Welcome to our Gymnastics Community
Wanting to join the rest of our members? Feel free to sign up today.
Sign up

Back Handspring Trainer by Core Athletics

What do you think of Core Athletics Handspring Trainer?

  • Awesome!...I want one.

    Votes: 4 22.2%
  • No way...looks dangerous and it teaches the handspring incorrectly.

    Votes: 8 44.4%
  • I'd have to try it first.

    Votes: 3 16.7%
  • Maybe for cheer, but not for gymnastics.

    Votes: 3 16.7%

  • Total voters
    18
  • Poll closed .
Status
Not open for further replies.

JBS

Administrator
Staff member
Verified Coach
Proud Parent
Former Gymnast
Sep 3, 2005
5,543
Wisconsin
Country
USA
I was looking through the "2008 Coach's Resource Guide" from Inside Gymnastics & Inside Cheerleading and saw something that really caught my eye. This has got to be one of the greatest devices I have ever seen. Here is a link to the website were you can watch a video.

coreathletics.com

This makes my back feel better just thinking about it. What does everyone think of this handspring trainer? If anyone has one of these I'd really love to here about it.
 

Attachments

Rec Coach

Member
Jan 27, 2008
77
Canada
Ok, I'm just a beginnger/ intermediate level coach so backhandsprings is just about as far I coach but to me, that looks like the worst invention ever! :O It looks like it teaches horrible technique especially relying on back flexibility instead of shoulders and piked shoulder angle...also making a very short bhs. yikes.
 

JBS

Administrator
Staff member
Verified Coach
Proud Parent
Former Gymnast
Sep 3, 2005
5,543
Wisconsin
Country
USA
I agree with Rick that the price ($1450) is a bit much, so I built something similar out of some old bungee cord that I had at the gym. I must say, this concept has some potential.

Does it teach correct technique?...depends on the coach you have working with it and the student.

Would I put my hot shot pre-team/level 4 gymnasts in it?....no.

Does it satisfy parents that want to see back handsprings from kids that aren't ready for them?...heck yah!

Does it save your back?...heck yah!

This device has money written all over it. I would love to have 2 or 3 of these for my cheernastics classes. Cheerleaders want to flip, flip, flip...and this device does it for you.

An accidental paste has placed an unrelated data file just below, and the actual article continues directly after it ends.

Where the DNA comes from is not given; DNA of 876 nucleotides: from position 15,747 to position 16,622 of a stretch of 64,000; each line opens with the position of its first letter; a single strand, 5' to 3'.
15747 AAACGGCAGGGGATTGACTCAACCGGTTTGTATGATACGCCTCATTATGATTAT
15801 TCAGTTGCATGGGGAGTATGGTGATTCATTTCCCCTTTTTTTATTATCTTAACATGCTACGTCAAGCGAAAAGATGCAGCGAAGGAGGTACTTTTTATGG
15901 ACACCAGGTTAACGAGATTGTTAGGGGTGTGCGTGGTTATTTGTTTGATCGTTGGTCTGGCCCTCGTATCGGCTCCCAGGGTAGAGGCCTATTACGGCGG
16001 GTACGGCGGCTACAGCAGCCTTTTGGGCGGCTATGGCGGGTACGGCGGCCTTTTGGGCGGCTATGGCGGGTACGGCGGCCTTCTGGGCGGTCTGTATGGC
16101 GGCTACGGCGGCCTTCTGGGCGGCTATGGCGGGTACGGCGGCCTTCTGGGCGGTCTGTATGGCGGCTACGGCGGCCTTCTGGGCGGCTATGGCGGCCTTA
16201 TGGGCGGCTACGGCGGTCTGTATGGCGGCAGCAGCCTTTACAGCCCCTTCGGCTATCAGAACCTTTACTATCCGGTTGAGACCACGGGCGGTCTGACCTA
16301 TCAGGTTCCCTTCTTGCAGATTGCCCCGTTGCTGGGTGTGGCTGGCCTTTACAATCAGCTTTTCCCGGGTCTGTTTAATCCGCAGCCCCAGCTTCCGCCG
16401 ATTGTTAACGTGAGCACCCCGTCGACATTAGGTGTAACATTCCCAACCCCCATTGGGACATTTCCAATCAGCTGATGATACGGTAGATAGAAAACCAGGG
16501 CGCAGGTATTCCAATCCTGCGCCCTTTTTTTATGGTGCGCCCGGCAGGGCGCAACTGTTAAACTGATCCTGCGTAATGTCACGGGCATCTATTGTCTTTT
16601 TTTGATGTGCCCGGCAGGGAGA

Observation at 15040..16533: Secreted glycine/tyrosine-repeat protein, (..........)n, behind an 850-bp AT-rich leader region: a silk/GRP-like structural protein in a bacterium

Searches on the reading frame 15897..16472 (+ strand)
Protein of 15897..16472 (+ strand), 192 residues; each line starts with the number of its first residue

If they cut the price in half, I'd buy one.
 
C

coachamyamerican

Guest
well the price is an issue for sure! I think form has to be taught... after all that is why we are coaching... otherwise a rich parent would buy this and cut out the middle man...

It is not a coach... it is a tool... and I think if used as such I think it is a great idea!!!
 

ToeTheLine

New Member
Mar 26, 2008
12
Aside from being ridiculously expensive (My gym is fairly small and operates on a small budget, but I shudder just thinking about all the other things we could buy with that money that would benefit more people), I think it looks like it teaches bad habits. In addition to the things the other posters said, the picture on the Gymnastics Coaching Blog Review shows a girl essentially doing a backbend, which leads me to believe it doesn't teach gymnasts to jump in their BHS (in my limited coaching experience, one of the things some gymnasts have the hardest time with when their first starting back handsprings is not jumping anywhere near enough). Also, again with the picture, a girl that tall's back handspring should take up more than four or five feet, but she'll be lucky if hers makes it three feet. Maybe on smaller gymnasts this would work, but it's still not going to teach them to stretch their back handsprings out and not undercut. And, gymnasts just learning their back handspring tend to not go in a perfectly straight line, and this contraption doesn't leave a lot of space on either side (I know most of the metal parts are padded, but not all of them are, and at least in the picture, there's very limited matting).

In our gym, we use something like this: back handspring trainers
Aside from being a lot cheaper, it teaches gymnasts to jump and stretch out their back handsprings, and the coach needs to do very little (just make sure the gymnast makes it over; kids get good at it after a couple turns though, and then can do it alone). The only thing it really doesn't teach is how to finish upright, instead of closer to a push-up or piked position.

Of course, I'm a little biased, because a back handspring is one of my favorite things to coach (even though hundreds of repititions does take its toll on my back and shoulders), and the idea of a machine-thing to help me just doesn't sound good.
 

JBS

Administrator
Staff member
Verified Coach
Proud Parent
Former Gymnast
Sep 3, 2005
5,543
Wisconsin
Country
USA
I'd still like to hear from someone that has actually used this device (or something like it). After all...the earth was once believed to be flat.

Funny...I've been to lots of gyms around the country. On a regular basis, I've seen worse technique and form being taught by coaches. I watched the video again, looks like a new one. The new video demonstrates great beginning back handspring technique.
 
Last edited:

gymdog

Well-Known Member
Coach
Proud Relative
Former Gymnast
Jul 5, 2007
5,115
I mean, for real we needed an "invention" for this? Because my gym (well old one) has been throwing a sting mat over the old vaulting horse for years to teach cheerleaders BHSs. It's not that effective in terms of the whole skill, but it's little helpful in preparing for the weight transfer and the idea of going backwards, without the ridiculously slow motion of those "pac-men" which only seem to get use for various other random tasks (v-ups on top of them from an arch. Or, stand on them to reach stuff). I'm fairly convinced that *I* can't do a BHS on it. It's really hard to get it to tip over...takes me like three tries. Maybe I just have issues.